is applied. This implies that the system at hand can be supposed at the average temperature T = 300 K. The thermal conductivity of silicon at the room temperature is A = 148Wm-1K-1, whereas the specific heat at constant volume per unit volume may be obtained by using the usual Debye expression, namely, cv = (12n4 /5) (T/Tb)3 (Rpsi/Msi), with Tb = 645 K as the Debye temperature for silicon, R = 8.31 JK-1mol-1 as the gas constant, Msi =28 x 10-3 kgmol-1 as the silicon molar mass, and pSi = 2.33 x 103 kgm-3 as the mass density of silicon.

Along with previous results, the TM theory predicts that a rectangular energy pulse traveling longwise the system (see Fig. 1 for a qualitative sketch) will change its shape both whether it moves in the same direction (+) of the average heat pulse q0, and in the opposite direction (-).

By using Eqs. (14) and (15), in Fig. 2 we plot the relative variation rate of the pulse amplitude. In obtaining the value of a to use in Eq. (11) we calculated the relaxation time in the TM theory as Ttm = Ap/ (27cV T), and we roughly estimated the relaxation time of resistive interactions between phonons as t = ¿p/c, with c = 8.34 x 103 ms-1 being the phonon speed, and £p = 40.3 x 10-9 m being the phonon mean-free path at the room temperature. Moreover, we calculated the average heat flux flowing throughout our system as qo = A (Th - Tc) /L.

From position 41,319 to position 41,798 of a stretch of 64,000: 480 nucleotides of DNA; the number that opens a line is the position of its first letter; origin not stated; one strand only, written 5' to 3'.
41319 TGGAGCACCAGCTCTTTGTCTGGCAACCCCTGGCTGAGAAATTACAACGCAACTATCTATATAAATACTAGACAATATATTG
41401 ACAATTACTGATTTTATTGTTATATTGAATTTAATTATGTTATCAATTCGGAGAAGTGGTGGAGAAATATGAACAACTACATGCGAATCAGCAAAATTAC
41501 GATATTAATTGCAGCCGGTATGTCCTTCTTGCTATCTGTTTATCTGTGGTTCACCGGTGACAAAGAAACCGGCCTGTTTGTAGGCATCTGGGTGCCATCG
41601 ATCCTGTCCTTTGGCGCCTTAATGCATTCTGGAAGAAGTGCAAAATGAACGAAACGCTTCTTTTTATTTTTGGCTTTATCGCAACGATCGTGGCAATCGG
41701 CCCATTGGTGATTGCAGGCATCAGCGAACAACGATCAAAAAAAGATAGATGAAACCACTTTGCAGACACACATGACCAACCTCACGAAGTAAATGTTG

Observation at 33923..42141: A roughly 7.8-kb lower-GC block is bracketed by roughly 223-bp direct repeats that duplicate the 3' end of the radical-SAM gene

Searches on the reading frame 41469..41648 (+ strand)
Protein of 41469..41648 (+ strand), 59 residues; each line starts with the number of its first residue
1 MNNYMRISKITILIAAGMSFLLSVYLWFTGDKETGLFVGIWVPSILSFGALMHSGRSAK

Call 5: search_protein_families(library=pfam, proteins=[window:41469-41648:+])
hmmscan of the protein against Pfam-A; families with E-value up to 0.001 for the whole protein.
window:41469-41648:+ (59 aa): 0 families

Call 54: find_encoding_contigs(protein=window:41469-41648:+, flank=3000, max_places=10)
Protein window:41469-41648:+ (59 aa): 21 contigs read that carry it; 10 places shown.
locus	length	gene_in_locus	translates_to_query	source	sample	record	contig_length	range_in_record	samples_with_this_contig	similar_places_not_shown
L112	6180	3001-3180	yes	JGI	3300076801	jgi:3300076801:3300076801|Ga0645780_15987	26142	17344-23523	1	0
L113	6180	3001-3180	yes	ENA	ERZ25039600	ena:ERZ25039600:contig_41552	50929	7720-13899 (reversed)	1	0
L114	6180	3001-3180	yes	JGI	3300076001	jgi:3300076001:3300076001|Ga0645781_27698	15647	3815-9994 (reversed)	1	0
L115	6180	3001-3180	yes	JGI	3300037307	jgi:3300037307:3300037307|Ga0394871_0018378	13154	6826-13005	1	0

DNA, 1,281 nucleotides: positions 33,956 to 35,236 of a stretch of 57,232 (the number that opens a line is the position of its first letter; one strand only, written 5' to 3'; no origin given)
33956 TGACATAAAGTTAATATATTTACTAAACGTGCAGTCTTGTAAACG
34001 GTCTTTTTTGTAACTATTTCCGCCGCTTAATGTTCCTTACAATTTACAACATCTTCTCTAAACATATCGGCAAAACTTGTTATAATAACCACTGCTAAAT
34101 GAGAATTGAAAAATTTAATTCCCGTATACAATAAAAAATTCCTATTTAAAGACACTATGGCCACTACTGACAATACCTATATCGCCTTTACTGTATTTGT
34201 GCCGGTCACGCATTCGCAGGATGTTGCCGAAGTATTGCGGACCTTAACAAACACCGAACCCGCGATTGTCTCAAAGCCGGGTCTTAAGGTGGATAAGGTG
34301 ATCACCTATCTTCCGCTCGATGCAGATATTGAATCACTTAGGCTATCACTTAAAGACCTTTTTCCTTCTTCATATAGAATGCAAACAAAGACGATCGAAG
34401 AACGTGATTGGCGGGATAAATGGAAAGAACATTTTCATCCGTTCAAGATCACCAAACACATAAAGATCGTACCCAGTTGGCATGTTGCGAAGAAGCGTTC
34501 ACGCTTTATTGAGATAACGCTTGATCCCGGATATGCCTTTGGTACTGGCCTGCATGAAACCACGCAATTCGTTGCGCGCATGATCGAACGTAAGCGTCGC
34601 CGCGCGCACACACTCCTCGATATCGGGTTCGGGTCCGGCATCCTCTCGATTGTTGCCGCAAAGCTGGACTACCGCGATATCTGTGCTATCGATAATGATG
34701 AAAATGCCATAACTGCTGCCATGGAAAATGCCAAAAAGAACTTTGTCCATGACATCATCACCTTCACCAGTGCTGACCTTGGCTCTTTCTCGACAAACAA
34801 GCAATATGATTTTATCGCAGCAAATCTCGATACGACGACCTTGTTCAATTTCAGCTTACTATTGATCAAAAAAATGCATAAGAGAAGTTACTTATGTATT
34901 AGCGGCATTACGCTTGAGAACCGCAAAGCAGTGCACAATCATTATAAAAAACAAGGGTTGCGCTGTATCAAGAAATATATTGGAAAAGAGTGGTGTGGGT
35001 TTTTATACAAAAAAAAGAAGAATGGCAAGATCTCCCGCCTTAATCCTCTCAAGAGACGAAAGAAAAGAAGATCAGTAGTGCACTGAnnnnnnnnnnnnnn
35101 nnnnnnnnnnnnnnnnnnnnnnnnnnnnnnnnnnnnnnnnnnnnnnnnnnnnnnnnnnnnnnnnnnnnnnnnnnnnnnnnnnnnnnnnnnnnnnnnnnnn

As one can clearly see, the pulse traveling in the same direction of q0 is characterized by a positive value of AO+ everywhere. Along with previous observations, in this case we may conclude that the pulse shrinks, growing this way its temperature. In practical applications this may cause some problems if the system cannot stand at high temperatures. In fact, in this case, the propagating pulse may lead to the consequence that some points of the nanowire will stay at a temperature which is higher than the melting temperature threshold.